The Cessna 185 (C185) aircraft had returned and landed at the departure aerodrome after completing a charter flight of approximately 90 minutes duration. The pilot reported that following a normal landing and after the tail wheel had been lowered to the runway, the aircraft nose commenced to yaw to the right. The pilot estimated that the aircraft was travelling at about 20 kts and despite applying full rudder and the use of differential braking it was not possible to regain directional control and the aircraft ground-looped. The left main gear-leg collapsed and the outboard portion of the left wing was substantially damaged when it struck the surface of the runway. The propeller also was damaged on contact with the runway. The pilot and three passengers were not injured and vacated the aircraft without assistance.
The pilot had been endorsed on the aircraft approximately one week before the accident. Although he had significant experience operating other tail-wheel equipped aircraft, he had logged only 18 hours on the C185. The majority of that experience had been accumulated while ferrying the aircraft from Moorabbin to Broome.
Following the accident, archived data from the Broome automatic weather station was retrieved from the Bureau of Meteorology. The data indicated that at the time of the accident a southerly wind was blowing with wind gusts recorded up to 11 kts. Analysis of the data indicated that the pilot could have encountered a right crosswind of up to 10 kts during the landing. That was within the aircraft manufacturer's demonstrated crosswind limit of 15 kts.
The aircraft centre of gravity was calculated to have been within published limits. However, it was close to the aft limit, thereby making directional control more difficult in the gusting crosswind conditions.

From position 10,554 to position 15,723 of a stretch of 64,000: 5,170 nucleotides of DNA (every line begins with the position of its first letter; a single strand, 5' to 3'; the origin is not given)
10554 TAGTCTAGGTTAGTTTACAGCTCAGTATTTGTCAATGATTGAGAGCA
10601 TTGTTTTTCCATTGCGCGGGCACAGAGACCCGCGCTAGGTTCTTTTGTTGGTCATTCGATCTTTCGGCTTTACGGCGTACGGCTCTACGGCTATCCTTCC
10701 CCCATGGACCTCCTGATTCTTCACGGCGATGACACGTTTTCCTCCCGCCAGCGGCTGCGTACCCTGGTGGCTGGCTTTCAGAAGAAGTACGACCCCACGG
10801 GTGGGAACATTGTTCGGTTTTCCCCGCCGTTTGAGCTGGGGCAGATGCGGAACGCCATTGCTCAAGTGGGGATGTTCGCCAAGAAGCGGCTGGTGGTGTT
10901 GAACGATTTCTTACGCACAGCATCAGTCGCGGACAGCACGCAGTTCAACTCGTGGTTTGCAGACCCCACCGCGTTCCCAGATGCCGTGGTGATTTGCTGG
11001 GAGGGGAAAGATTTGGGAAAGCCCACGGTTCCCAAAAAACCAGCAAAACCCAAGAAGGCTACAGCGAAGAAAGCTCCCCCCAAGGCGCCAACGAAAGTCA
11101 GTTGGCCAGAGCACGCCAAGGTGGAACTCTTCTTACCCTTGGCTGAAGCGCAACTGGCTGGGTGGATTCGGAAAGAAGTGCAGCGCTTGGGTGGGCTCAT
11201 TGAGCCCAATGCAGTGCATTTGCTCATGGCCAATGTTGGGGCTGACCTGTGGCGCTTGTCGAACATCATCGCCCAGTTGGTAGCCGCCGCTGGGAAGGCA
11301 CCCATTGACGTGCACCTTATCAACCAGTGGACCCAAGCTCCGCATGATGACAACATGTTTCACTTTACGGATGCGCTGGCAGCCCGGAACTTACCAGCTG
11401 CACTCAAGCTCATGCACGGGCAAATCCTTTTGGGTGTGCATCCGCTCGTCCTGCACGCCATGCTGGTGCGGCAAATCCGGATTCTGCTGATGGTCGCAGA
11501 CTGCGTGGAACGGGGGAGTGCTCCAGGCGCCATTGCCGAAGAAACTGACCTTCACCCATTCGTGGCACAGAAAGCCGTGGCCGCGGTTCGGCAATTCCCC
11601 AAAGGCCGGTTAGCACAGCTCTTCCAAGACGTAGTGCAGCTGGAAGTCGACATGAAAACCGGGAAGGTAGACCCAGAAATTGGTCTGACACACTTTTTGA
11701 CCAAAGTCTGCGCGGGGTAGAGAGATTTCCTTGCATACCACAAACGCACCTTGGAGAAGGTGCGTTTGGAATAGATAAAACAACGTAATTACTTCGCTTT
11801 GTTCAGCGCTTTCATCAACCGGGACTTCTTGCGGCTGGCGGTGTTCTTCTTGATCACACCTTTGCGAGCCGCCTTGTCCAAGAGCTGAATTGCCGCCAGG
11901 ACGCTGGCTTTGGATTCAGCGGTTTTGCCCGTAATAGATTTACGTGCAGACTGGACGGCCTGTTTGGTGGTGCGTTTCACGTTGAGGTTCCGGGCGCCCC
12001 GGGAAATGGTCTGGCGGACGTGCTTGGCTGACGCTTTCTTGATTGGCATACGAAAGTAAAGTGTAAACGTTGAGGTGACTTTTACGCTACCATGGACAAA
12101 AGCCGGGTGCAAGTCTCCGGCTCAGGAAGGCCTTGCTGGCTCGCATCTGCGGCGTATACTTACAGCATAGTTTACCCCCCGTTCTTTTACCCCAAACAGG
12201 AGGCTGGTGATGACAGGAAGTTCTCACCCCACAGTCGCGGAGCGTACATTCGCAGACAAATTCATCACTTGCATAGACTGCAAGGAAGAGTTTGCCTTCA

The weather conditions prevailing at the time of the accident would have made the aircraft more difficult to control, especially during the later stages of the landing roll as the aircraft slowed down and the rudder became less effective. Directional control at lower speeds becomes increasingly dependent on tail-wheel steering and the use of differential braking. The directional instability would have been further exacerbated with any sudden increase in crosswind component due to the gusty crosswind conditions.
|Date:||27 June 2000||Investigation status:||Completed|
|Time:||1330 hours WST|
|State:||Western Australia||Occurrence type:||Loss of control|
|Release date:||27 September 2001||Occurrence class:||Operational|
|Report status:||Final||Occurrence category:||Accident|
|Highest injury level:||None|
|Aircraft manufacturer||Cessna Aircraft Company|
|Type of operation||Charter|
|Damage to aircraft||Substantial|
|Departure point||Broome, WST|
|Departure time||1205 hours WST|
|Role||Class of licence||Hours on type||Hours total|